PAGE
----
Viola Davis and Lupita Nyong’o team as mother-daughter duo in new film on women warriors
According to industry publication (Deadline Hollywood), Tristar Pictures has acquired worldwide rights to The Woman King, a film inspired by true events that will star Oscar winners Viola Davis and Lupita Nyong’o.
The original story is from Maria Bello, and Cathy Schulman’s Welle Entertainment will produce with Davis and Julius Tennon of JuVee Productions, and Bello of Jack Blue Productions.
Based on the true events that took place in The Kingdom of Dahomey, one of the most powerful West African states in the 18th and 19th centuries, The Woman King tells the story of Nanisca (Davis), general of the all-female military unit known as the Amazons, and her daughter Nawi (Nyong’o), who together fought the French and neighboring tribes who violated their honor, enslaved their people, and threatened to destroy everything they’ve lived for.
According to reports from www.Smithsonian.com, Dahomey is renowned as a “Black Sparta,” a fiercely militaristic society bent on conquest, whose soldiers strike fear into their enemies all along what is still known as the Slave Coast. Dahomey’s female troops were not the only martial women of their time. There were at least a few contemporary examples of successful warrior queens, the best-known of whom was probably Nzinga of Matamba, one of the most important figures in 17th-century Angola—a ruler who fought the Portuguese, quaffed the blood of sacrificial victims, and kept a harem of 60 male concubines, whom she dressed in women’s clothes.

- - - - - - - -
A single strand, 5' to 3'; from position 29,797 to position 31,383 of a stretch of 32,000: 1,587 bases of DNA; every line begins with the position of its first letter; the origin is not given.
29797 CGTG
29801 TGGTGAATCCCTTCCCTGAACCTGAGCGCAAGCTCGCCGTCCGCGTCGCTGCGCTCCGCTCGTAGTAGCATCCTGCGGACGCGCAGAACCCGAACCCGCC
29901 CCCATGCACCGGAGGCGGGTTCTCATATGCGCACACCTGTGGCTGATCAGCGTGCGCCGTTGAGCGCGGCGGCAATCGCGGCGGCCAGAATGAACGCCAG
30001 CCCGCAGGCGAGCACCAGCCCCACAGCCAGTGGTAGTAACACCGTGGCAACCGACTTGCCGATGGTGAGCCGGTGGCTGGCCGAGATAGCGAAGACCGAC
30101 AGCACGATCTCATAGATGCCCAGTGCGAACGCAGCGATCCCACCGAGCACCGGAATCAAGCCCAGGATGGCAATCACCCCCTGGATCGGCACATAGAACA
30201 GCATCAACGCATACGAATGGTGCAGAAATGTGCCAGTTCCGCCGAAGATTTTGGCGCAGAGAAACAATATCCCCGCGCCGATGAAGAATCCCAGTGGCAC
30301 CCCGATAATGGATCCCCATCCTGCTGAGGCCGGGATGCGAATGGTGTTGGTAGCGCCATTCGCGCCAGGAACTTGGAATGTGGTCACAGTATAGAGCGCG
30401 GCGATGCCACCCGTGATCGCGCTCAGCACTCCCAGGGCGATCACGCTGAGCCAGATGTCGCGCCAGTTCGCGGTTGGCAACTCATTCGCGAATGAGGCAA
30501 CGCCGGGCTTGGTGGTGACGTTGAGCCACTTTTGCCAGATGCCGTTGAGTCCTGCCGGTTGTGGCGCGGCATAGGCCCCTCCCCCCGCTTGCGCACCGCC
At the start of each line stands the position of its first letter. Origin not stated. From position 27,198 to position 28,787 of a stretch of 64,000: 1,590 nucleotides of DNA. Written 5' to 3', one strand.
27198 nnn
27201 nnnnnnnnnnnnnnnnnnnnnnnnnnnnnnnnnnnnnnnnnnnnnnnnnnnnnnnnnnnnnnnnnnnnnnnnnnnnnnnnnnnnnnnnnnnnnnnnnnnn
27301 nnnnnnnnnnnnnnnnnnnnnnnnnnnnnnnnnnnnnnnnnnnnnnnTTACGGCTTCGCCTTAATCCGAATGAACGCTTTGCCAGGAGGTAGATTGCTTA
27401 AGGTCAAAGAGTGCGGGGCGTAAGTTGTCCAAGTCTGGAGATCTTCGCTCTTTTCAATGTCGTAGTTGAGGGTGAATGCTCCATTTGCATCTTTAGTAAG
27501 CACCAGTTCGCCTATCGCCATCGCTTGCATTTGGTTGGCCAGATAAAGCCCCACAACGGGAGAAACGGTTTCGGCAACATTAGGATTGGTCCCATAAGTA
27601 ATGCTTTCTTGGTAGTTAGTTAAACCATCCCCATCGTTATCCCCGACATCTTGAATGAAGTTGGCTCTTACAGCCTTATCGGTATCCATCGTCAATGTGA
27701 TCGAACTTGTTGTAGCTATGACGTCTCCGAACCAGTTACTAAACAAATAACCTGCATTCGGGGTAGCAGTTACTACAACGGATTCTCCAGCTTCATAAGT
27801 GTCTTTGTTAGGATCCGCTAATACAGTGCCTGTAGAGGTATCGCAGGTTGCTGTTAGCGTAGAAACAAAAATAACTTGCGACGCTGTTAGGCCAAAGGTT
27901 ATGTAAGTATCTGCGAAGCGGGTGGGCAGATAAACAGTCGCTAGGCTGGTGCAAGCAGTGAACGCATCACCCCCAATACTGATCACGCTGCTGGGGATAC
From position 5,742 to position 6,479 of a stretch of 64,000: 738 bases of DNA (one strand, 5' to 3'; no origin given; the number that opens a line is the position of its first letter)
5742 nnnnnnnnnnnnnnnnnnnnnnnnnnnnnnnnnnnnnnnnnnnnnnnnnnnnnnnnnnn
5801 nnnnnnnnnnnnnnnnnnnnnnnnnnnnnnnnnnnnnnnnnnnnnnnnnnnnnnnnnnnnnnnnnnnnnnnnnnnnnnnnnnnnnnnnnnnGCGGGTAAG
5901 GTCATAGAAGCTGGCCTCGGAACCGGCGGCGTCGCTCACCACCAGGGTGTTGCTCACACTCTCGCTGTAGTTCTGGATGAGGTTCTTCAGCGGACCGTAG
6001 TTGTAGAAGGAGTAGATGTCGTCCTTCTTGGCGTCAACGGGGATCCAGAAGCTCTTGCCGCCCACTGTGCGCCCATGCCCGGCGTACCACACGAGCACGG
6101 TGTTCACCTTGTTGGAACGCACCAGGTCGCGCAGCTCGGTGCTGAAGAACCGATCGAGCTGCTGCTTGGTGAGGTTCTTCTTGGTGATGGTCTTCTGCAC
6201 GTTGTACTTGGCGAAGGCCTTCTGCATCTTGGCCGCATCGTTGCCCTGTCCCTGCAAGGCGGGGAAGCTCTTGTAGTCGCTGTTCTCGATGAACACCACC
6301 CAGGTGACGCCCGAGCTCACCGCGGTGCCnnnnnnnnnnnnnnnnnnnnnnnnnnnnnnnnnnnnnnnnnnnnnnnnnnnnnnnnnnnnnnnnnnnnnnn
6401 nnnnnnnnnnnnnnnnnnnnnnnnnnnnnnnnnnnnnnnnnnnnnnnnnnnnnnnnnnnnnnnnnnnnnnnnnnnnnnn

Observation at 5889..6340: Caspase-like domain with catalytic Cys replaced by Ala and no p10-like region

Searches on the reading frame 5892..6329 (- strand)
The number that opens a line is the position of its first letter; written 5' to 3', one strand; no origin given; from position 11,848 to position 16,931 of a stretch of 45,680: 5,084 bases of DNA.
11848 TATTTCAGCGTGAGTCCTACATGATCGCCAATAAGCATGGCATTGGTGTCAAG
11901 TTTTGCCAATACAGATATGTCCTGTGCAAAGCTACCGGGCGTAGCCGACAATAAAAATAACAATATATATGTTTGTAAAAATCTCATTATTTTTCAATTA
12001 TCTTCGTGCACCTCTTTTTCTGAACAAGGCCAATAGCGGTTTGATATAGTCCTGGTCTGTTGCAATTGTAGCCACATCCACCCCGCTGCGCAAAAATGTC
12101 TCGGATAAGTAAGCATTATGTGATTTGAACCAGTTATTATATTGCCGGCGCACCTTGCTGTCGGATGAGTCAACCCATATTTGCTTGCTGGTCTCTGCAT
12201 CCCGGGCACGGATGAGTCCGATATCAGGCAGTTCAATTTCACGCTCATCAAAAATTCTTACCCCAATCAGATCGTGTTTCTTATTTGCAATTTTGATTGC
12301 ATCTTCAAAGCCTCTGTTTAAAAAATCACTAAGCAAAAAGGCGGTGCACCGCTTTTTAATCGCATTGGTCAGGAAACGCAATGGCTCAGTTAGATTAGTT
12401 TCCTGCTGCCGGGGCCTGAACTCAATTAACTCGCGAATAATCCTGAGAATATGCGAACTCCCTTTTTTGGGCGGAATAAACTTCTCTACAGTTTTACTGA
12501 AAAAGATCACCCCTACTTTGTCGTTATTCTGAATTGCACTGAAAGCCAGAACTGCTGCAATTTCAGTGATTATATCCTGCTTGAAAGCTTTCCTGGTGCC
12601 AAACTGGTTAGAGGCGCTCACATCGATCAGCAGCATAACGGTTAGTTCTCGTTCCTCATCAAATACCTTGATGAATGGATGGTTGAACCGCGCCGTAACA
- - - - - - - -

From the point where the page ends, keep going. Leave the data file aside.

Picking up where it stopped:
Most sources suggest that the last of the Dahomey women warriors died in the 1940s, but it has been disputed. As late as 1978, a Beninese historian encountered an extremely old woman in the village of Kinta who convincingly claimed to have fought against the French in 1892. Her name was Nawi, and she died, aged well over 100, in November 1979. Probably she was the last.
“The Woman King is the powerful true story of an extraordinary mother-daughter relationship,” TriStar Pictures president Hannah Minghella said. “And there’s no-one more extraordinary than Viola Davis and Lupita Nyong’o to bring them to life.”
Added Schulman: “Black Panther just showed us how the power of
imagination and lore could reveal a world without gender and racial stereotypes. The Woman King will tell one of history’s greatest forgotten stories from the real world in which we live, where an army of African warrior women staved off slavery, colonialism and inter-tribal warfare to unify a nation.”
Minghella and Nicole Brown will oversee the project for TriStar Pictures.
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